Even when you winnow down to one specific type of screen use, not all use is created equal. For instance, research on social media specifically has found that that passive use of social media (so-called lurking without engaging) is negatively associated with well-being, but activeuse of social media (posting, commenting, sharing) is positively associated with well-being—and that receiving personalized content from close friends like being tagged in memories is more predictive of well-being than “one-click feedback” like a heart, star, or thumbs-up. A thorough review of whether digital technology makes us more or less sociable concluded that using social technologies in ways that reinforce and strengthen existing social relationships are associated with more positive outcomes and using them in ways that replace or stand in the way of existing social relationships seem to be associated with more negative outcomes—a principle I call “enhance, don’t eclipse.”

Research into the relationship between screen time and mental health needs to get a lot more fine-grained, and early studies that have taken this lens have shown just the complexity you would expect.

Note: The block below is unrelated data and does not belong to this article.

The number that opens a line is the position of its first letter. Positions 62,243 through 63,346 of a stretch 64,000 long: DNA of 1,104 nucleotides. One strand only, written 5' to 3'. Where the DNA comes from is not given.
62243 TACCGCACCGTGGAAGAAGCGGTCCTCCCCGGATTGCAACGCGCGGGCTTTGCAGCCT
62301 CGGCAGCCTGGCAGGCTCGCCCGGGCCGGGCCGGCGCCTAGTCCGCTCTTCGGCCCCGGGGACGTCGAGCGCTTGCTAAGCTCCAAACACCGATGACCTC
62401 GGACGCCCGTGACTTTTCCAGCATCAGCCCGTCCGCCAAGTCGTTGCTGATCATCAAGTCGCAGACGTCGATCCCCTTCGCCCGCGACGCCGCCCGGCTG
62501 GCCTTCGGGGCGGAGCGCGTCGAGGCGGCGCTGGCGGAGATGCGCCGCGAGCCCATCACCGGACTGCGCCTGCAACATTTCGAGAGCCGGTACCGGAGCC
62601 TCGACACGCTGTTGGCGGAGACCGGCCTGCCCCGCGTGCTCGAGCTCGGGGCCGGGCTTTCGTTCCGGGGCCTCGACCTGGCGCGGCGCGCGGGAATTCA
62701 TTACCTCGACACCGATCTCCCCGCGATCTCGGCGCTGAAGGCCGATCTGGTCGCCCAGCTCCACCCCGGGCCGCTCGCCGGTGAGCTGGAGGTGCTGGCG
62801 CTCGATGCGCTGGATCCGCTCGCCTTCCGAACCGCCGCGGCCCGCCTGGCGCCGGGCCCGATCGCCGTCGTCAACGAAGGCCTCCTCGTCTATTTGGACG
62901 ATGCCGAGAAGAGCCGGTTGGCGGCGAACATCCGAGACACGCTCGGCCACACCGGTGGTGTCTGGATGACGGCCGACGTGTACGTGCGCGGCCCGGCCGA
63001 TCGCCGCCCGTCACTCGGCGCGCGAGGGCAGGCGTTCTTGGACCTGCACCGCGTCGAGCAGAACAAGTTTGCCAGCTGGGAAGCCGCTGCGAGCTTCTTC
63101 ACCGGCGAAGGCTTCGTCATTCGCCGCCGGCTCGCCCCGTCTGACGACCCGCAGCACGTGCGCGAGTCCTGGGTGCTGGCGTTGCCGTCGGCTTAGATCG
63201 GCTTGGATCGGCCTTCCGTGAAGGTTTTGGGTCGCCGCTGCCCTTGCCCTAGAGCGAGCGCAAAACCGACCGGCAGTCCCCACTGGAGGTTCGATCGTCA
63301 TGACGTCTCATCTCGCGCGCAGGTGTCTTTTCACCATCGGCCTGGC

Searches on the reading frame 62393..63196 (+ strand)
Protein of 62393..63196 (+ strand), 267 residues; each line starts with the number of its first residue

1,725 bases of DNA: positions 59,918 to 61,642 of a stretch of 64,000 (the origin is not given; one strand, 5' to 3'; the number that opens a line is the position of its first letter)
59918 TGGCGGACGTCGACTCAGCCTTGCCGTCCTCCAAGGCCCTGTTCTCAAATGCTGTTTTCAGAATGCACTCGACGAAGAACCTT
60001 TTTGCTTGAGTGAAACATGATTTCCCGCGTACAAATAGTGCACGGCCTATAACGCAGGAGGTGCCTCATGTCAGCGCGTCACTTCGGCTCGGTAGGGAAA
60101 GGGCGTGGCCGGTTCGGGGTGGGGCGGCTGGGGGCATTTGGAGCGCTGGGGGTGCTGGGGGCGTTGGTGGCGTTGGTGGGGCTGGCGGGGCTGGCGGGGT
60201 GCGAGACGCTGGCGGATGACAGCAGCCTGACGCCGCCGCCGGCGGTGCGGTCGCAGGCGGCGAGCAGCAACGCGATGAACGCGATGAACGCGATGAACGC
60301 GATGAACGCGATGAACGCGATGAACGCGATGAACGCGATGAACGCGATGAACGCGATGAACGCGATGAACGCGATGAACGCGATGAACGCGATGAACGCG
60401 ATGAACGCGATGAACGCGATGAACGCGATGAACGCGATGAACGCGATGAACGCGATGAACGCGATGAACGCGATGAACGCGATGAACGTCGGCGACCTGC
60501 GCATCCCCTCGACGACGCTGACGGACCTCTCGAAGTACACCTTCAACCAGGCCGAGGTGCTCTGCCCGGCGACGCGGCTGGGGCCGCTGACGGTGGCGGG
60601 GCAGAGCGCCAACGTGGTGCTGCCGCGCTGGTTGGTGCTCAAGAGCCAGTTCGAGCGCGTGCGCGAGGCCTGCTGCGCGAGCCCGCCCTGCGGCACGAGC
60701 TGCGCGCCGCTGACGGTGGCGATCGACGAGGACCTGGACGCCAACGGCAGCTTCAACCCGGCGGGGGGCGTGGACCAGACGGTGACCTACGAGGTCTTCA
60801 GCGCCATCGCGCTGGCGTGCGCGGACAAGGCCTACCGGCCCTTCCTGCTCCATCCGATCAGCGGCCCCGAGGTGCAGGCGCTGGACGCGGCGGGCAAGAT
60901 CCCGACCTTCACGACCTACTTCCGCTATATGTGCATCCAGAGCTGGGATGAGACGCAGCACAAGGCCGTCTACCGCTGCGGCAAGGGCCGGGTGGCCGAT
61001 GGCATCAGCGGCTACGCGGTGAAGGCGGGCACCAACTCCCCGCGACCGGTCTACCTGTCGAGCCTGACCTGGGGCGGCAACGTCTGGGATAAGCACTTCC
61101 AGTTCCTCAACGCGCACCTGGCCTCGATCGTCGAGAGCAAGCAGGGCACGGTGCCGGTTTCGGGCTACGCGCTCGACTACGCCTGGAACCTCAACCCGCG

In graduate school I was known for throwing a lot of parties. Not cool parties, mind you, not the type where time blurs and conversations get slippery and you’re not sure who might show up. I’m talking book clubs, themed murder mystery parties, and spring equinox bacchanals that would feature such non-bacchanalian things as evening hours, lots of covered limbs, and heated arguments about whether matrix algebra would be on the stats final. But more relevant for our concerns is what I’d do after these parties concluded, which was to use my first-gen digital camera and html to hack up a GeoCities page that resembled social media a good half-decade before Facebook came on the scene. I’ve always been an early adopter of social technologies, and on balance, digital technology and social media have made overwhelmingly positive contributions to both my personal and my professional life.

In sharp contrast to my experience, many people report that for them and/or their children, social technologies are distracting, demoralizing, and/or “addicting”—including some people feeling so disrupted by their screen habits that they check themselves into a rehabilitation center.  

My point is: people differ. Like the rest of the natural world, our behaviors and experiences and the relationships between them exist on a continuum, with most of us clustered around each other near the average and extremes out toward the tails.